There are so many acronyms for telephone services and links between data communications and telecommunications, it's hard to keep track of what's available. And with so many services offered, it's that much harder to make knowledgeable and sensible recommendations to your customers.
Acronyms and techie jargon are some of the worst things about the communications business. Some came from telephone companies, some from the computer world, and some started out as advertising trade names. Keeping track of them all is extremely difficult.
Here are some of the most popular links and services, with an emphasis on the acronym and its definition. Hopefully, you will remember some of them, but don't be afraid to ask people to identify the terms they are using if you don't know them. It's better to admit your ignorance and learn what they are talking about than to present a false "know-it-all" front.
ADSL (Asymmetric Digital Subscriber Line): A method of carrying high-speed traffic over existing copper twisted-pair wires. ADSL offers three channels: a high-speed (between 1.5Mbps and 6.1Mbps) downlink from the carrier to the customer; a full-duplex data channel at 576Kbps; and a plain old telephone service (POTS) channel. A key feature of ADSL: POTS is available even if the extra ADSL services fail.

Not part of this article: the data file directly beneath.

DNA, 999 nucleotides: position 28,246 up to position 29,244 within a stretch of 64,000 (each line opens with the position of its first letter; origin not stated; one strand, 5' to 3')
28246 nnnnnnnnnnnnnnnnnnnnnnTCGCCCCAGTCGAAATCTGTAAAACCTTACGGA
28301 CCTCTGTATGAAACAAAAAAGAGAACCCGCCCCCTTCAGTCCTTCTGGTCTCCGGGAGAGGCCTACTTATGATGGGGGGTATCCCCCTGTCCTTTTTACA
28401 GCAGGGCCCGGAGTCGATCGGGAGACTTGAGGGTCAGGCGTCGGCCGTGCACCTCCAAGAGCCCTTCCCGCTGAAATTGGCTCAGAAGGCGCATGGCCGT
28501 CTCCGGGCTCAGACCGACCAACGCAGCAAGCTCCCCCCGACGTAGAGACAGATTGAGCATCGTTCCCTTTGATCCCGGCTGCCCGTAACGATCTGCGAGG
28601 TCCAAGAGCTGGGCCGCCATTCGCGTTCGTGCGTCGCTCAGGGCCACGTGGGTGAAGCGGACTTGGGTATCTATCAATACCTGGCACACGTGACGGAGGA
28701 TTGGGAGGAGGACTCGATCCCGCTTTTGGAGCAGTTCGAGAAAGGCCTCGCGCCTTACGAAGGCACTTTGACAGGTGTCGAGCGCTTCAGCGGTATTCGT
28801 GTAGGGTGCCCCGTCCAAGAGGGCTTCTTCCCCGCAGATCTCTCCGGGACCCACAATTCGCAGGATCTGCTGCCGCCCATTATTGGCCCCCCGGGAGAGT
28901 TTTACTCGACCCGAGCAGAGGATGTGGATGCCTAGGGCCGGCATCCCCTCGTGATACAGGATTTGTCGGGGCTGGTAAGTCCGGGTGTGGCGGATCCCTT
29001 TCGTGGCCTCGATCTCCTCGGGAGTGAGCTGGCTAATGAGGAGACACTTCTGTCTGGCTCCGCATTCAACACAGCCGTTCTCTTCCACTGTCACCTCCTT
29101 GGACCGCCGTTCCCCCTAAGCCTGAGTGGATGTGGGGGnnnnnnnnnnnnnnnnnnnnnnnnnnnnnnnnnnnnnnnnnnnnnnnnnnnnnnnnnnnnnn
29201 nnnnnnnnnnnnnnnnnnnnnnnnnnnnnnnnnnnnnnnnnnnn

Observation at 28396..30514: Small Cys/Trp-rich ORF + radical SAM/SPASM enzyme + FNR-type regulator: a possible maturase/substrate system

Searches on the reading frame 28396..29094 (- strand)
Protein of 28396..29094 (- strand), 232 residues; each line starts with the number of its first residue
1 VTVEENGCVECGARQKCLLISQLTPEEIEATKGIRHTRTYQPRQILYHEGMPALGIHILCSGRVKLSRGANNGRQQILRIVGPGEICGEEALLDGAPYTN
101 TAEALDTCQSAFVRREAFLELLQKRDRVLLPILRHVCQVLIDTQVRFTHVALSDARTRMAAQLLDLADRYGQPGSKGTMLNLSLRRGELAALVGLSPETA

ANI (Automatic Number Identification): A system that identifies the telephone number of the calling party for the call recipient. Most consumers know this as "Caller ID." When using a T1 line, the ANI information also includes the geographic coordinates of the originating call's central office.
ATM (Asynchronous Transfer Mode): Using the same 53-kB packets as SMDS, ATM uses virtual circuits to transfer data at speeds of 34Mbps to multiple gigabits per second.
DS-0 (A Digital Signal Level Zero): One of the 64,000-bps circuits in a T1 or E1 line. It consists of 8-bit frames transmitted at 8000 frames per second. The usable bit rate is often only 56,000bps. DS1, or Digital Signal Level One, is often used as a synonym for T1, but it more precisely refers to the signaling and framing specifications of a T1 line.
DTMF (Dual-Tone Multi-Frequency): A description of the audio bleeps you hear when you dial a touch-tone telephone. Each row and column of keys has a separate frequency. A combination of row and column frequencies produces each key's frequency. For example, the second column's assigned frequency is 1336 Hz, and the third row is 852 Hz. Pressing the number "7" generates both tones. By decoding the two frequencies, the telephone company's central office, your PBX, or an interactive voice response system can detect which button you pressed. ("Touch-Tone" is AT&T's trademark for DTMF.)
Frame relay: This refers to a shared-bandwidth, wide area network (WAN), based on a subset of High-level Data-link Control (HDLC) called LAP-D (link access procedure-D channel). A frame relay is designed to travel over high-speed, high-accuracy links such as T1 or the still-emerging T3 line. A 56-kbps line is the most common implementation. Individual frames can vary in size, but they're usually 4096 bytes. Additionally, users reserve a specific data rate called the CIR (committed information rate), but they can attempt to burst data at higher rates. If the carrier's network doesn't have sufficient capacity, the system discards extra frames.
HDSL (High Bit-Rate Digital Subscriber Line): This circuit offers a full-duplex 784-kbps connection over two twisted pairs. HDSL can carry either a full T1 connection (over the two twisted pairs) or a fractional T1 connection over a single twisted pair of wires.